Back when Kuala Lumpur was still a muddy swamp and Penang was yet to become the “Pearl of the Orient”, Melaka was already one of South East Asia’s greatest trading ports. Over time it lost favour to Singapore, but this slow-down in trade helped protect Melaka city from development, ensuring much of the old town is still beautifully preserved. With its mix of Dutch, Portuguese, British, Malay, Chinese, and Indian influences, Melaka’s historic centre is unique enough that UNESCO declared it a World Heritage Site in 2008. Which is why we’re here!


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The bus ride Southwards from Kuala Lumpur to Melaka was relatively short and uneventful and we reached our new home-away-from-home around lunchtime. After a quick bite at a nearby satay snack hut we set off for an afternoon’s exploration of the countryside around Melaka city by bike.


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Run by a local cycling enthusiast, the Melaka Eco Bike Tour took us through 20km of rice paddies, palm oil plantations, and rubber tree estates. We learned that Malaysia is one of the world’s leading producers of rubber, accounting for 45% of global productions. As prices for rubber drop, however, many farmers are switching to palm oil crops instead.












It was an easy ride and interesting enough, with ample opportunities to see how life in rural Malaysian is lived. The patchwork of forests, farmland, and plantations was pretty photogenic too.












It was pretty hot and humid, and by the time we finished our 3 hour cycling tour of the countryside and kampungs (i.e. villages) around Melaka, we were in dire need of a shower and a rest! A couple of hours later we re-emerged from our hotel refreshed and re-energised, ready to see some of Melaka by night. Turns out the old town here is even more photogenic than the countryside, with its old colonial-style shop-houses and mix of ethnic groups, religions, and cultures.


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The Chinese influence in Melaka was obvious from the red lanterns welcoming people into restaurants and cafés, to the ornate Chinese Buddhist temples we passed. The British, Portuguese, and Dutch influences we could see in some of the old homes and former administrative buildings; and the spicy aromas, curry houses, kopitiams*, and Mosques we passed attested to the fact that there is a substantial Indian and Malay population here too.

*A “kopitiam” is a traditional Malay coffee shop. The word “kopi” is a Malay term for coffee and “tiam” is the Hokkien Chinese term for shop.


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One of the highlights of the evening were the illuminated rickshaws we saw driving around. Melaka’s rickshaws, or trishaws as they are known locally, are decorated in the most outlandish fashion, using garlands of flowers, flashing lights, tinsel, and stuffed toys to create these wacky, tacky vehicles. There were Hello Kitty and Doraemon themed trishaws; super hero themed ones; and quite a few decked out in honour of Disney’s “Frozen”. For added effect, some even come equipped with a stereo system, which is turned up full blast as they pedal their passengers around town. They’re definitely a local speciality!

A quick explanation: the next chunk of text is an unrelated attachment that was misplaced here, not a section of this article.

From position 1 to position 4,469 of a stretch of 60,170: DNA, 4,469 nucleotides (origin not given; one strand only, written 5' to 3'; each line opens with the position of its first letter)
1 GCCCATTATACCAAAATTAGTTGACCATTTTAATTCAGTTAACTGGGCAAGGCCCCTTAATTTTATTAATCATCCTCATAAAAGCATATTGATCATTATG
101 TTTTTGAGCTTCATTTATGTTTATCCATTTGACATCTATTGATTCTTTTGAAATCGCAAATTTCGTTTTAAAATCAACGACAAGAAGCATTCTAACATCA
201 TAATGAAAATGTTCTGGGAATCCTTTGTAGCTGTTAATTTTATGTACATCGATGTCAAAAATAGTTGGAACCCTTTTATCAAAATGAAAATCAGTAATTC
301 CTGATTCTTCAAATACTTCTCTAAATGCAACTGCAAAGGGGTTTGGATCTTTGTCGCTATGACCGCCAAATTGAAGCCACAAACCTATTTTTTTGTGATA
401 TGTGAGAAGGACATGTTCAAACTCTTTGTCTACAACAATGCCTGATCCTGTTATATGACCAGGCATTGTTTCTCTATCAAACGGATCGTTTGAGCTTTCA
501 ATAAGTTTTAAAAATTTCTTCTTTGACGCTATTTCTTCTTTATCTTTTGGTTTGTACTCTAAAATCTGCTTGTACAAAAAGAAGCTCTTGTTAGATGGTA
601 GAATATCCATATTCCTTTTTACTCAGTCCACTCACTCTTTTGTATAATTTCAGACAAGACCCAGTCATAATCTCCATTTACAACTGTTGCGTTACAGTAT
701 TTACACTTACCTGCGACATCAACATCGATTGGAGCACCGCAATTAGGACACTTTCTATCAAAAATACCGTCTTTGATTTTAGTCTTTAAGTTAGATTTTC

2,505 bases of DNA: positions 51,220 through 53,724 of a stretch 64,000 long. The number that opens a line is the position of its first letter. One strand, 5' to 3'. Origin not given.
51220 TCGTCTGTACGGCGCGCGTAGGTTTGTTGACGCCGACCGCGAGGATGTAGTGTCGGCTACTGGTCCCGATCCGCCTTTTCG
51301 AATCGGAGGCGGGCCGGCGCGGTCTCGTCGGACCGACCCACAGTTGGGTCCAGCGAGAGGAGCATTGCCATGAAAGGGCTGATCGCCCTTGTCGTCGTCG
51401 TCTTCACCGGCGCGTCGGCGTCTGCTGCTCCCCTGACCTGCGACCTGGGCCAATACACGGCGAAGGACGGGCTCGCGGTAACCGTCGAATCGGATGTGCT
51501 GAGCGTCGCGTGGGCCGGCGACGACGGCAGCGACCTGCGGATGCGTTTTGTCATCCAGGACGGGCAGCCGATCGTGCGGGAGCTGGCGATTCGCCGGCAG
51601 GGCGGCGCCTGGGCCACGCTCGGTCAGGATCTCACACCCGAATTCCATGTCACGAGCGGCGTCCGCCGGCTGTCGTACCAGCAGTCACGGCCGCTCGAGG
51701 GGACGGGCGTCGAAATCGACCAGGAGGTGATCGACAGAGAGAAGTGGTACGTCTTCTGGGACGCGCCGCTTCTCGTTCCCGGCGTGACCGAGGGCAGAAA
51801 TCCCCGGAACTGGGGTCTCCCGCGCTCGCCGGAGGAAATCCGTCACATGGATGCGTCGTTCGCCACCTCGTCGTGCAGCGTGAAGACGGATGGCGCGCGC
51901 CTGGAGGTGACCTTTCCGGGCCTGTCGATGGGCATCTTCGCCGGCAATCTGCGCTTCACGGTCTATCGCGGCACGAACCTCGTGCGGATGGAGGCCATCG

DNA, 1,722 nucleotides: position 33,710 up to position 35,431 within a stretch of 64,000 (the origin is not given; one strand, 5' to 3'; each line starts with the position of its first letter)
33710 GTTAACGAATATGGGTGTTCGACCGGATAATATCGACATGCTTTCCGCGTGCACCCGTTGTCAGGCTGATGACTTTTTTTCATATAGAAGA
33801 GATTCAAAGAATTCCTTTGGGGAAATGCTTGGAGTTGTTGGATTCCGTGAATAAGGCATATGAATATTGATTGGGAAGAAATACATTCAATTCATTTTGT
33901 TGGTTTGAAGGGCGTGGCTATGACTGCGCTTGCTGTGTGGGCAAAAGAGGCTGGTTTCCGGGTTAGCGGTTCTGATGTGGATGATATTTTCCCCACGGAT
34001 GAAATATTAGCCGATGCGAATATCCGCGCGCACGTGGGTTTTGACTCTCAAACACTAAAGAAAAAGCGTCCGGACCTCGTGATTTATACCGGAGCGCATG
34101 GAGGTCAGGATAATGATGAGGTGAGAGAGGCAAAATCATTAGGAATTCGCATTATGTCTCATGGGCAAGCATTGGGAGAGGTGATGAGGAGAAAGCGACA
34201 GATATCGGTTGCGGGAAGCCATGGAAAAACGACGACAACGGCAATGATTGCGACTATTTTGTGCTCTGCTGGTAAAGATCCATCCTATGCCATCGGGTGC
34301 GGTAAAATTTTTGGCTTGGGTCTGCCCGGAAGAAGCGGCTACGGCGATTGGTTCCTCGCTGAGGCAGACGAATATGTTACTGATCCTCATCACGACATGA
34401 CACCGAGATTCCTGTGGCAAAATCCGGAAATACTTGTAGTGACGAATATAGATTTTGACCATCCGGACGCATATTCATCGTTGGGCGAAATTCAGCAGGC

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Our main destination for the night was Jonker Street, once home to the Dutch nobility* living in Melaka and today a popular shopping street. The street is flanked with houses dating back up to the 17th century that are now houses shops selling antiques, textiles, handicrafts, and souvenirs. We were there because, on Friday and Saturday nights, the road is closed off and turns in a very popular night market.

*Jonkheer is a Dutch honorific of nobility.


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There were stalls selling all manner of things, from leather goods to clothing and souvenirs. There were also many stalls selling all things edible – including some very pungent roasted squid chips and durian* slices that just about made our stomachs turn. Even though we weren’t there to buy anything, the night market was still an undeniably colourful way to spend our evening!

*Durians are big, green, thorny-looking fruits about the size of a watermelon. They are often described as “smelling like hell, but tasting like heaven”. In our opinion it both tastes and smells repulsive. The aroma is so strong and so bad that it’s banned in many hotels and public places. Native to Malaysia and Indonesia, it’s one of those fruits that you either love or hate, there ain’t no in between with durian.


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We stopped for dinner at Geographer’s, a local establishment right on Jonker Street famous for its prime location and tasty eats. The curry laksa, mixed vegetables, and beef curry we had were great, and the people watching wasn’t bad either.


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We headed home after dinner, keen to get a good night’s sleep in preparation for tomorrow’s full day of explorations around Melaka. Certainly from what we’ve seen so far this should be a fascinating town to tour through!


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